Publisher Dorsey remembered as a gentleman

October 19, 2009|By RICHARD F. BELISLE

SHEPHERDSTOWN, W.Va. -- Ralph Meade Dorsey, former owner and publisher of the Spirit of Jefferson Farmers' Advocate who died Saturday at age 88, was remembered Monday by friends and family as "one of the last Southern gentlemen and a man who made everyone around him feel comfortable."

Dorsey died from pancreatic cancer at Winchester (Va.) Medical Center only four days after the disease was diagnosed, said Honnor Dorsey, his wife of 37 years. He had been ill for several weeks, she said.

Dorsey was born June 15, 1921, in Berryville, Va.. He graduated from the University of Virginia in 1942, joined the U.S. Navy and served as the captain of a minesweeper in the Pacific during World War II.

After the war, he served on the staff of U.S. Rep Alburtus Harrison, who represented the upper Shenandoah Valley. He joined the U.S. Army in 1949, his wife said, and retired in 1969 at the rank of full colonel.


His father, Ralph Nicholas Dorsey, and a brother ran an orchard in the Winchester area. His father also owned the weekly Spirit newspaper in Charles Town, W.Va., which Dorsey took over in the late 1970s, his wife said.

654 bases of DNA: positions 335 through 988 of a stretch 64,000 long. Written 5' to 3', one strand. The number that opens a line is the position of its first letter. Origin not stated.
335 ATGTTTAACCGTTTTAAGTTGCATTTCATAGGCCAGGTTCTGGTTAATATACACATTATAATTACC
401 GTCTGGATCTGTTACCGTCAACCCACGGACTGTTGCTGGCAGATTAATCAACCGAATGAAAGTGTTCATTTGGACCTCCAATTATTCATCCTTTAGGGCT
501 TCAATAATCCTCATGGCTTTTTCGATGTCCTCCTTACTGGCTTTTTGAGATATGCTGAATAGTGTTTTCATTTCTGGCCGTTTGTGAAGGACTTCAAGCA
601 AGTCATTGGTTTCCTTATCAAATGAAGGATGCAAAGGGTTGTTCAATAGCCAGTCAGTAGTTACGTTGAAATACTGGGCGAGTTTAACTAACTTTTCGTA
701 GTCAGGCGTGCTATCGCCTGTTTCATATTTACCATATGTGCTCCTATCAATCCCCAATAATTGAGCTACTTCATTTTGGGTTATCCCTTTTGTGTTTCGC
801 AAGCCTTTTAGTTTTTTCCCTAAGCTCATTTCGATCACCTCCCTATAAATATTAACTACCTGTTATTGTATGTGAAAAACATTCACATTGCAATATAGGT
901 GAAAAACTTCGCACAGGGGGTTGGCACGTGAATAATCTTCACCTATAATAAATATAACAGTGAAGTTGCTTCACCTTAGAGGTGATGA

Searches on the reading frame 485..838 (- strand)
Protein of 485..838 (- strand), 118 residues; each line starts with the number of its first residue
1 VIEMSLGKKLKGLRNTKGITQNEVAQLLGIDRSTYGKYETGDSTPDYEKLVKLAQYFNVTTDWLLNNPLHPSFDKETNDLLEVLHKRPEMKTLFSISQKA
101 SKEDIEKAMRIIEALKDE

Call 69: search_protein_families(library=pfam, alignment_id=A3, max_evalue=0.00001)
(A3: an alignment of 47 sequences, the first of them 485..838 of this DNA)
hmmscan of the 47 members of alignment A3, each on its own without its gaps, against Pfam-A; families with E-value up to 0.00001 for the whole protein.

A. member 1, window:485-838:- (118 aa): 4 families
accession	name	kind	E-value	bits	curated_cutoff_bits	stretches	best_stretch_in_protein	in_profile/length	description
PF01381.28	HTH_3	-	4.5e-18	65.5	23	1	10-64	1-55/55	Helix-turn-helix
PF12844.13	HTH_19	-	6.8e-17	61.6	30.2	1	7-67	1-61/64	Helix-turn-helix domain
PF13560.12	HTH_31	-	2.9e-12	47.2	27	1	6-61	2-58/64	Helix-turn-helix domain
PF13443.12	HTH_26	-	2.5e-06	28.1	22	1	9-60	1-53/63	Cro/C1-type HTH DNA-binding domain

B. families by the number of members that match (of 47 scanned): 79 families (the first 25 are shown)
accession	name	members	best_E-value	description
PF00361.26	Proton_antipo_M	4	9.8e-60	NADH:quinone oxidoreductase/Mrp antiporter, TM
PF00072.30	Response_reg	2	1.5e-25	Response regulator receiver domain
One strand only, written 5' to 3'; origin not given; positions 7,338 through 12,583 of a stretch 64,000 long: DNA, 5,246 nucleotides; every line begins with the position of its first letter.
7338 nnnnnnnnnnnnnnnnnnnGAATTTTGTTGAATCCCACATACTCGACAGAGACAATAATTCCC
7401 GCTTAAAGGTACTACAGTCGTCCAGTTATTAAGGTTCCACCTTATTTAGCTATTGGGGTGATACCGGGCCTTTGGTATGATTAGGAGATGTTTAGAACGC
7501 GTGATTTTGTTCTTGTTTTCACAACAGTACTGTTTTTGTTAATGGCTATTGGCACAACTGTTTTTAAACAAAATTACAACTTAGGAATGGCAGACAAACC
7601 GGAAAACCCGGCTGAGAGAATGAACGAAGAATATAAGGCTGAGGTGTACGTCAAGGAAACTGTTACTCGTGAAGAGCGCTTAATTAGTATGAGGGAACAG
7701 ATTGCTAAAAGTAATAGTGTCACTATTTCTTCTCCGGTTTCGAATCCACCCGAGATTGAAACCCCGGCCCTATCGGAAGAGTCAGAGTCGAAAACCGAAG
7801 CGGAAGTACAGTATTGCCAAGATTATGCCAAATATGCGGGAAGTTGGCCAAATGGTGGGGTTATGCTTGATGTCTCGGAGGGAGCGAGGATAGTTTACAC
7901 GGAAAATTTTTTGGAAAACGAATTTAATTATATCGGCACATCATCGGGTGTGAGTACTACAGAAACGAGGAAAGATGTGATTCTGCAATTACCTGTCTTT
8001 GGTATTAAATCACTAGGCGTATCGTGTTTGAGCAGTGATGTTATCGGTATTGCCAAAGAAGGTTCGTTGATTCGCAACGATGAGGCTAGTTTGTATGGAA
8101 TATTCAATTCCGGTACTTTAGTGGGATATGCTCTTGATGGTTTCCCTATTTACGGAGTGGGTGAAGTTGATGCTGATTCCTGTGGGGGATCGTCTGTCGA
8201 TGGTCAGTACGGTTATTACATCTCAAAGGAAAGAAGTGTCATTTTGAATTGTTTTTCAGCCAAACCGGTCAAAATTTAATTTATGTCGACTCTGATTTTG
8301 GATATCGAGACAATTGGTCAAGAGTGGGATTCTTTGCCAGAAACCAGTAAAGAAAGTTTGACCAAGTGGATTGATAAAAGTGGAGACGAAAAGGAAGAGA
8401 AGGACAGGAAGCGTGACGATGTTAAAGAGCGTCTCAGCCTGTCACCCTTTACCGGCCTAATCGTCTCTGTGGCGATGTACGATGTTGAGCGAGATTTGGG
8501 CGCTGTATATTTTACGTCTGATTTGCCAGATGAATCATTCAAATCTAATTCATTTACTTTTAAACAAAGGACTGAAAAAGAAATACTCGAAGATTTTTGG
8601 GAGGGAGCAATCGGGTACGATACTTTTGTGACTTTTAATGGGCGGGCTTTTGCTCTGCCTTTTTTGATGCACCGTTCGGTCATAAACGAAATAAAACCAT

He sold the paper in 1996, retired and took up an old love -- golf.

"He had a great passion for golf and he played a lot," she said.

Once he started to volunteer to drive people to medical appointments for Good Shepherd Interfaith Caregivers, golf began to take a back seat, she said.

"He really loved that and was driving people practically every day," she said.

Dorsey often drove local patients to medical appointments in Morgantown, W.Va., and waited to take them back home, said Stan Jones of Shepherdstown, a friend of the Dorseys. "People could always count on Meade for whatever they needed. They would go to Meade because they saw him as always being thoughtful and wise."

"Meade was the personification of an honorable man," said Dabney Chapman, another friend.

"He was mild-mannered, kept appointments and was of firm character," said Chapman, who knew of Dorsey's work as a charter member of the Shepherdstown Rotary Club. 

Dorsey managed the Apple Blossom Festival in Winchester for a few years, Chapman said.

"I never heard Meade speak sharply or badly about anyone," said Philip Coffey, who, like Dorsey, was a driver for Good Shepherd Interfaith Caregivers. "Meade was one of the last southern gentlemen."


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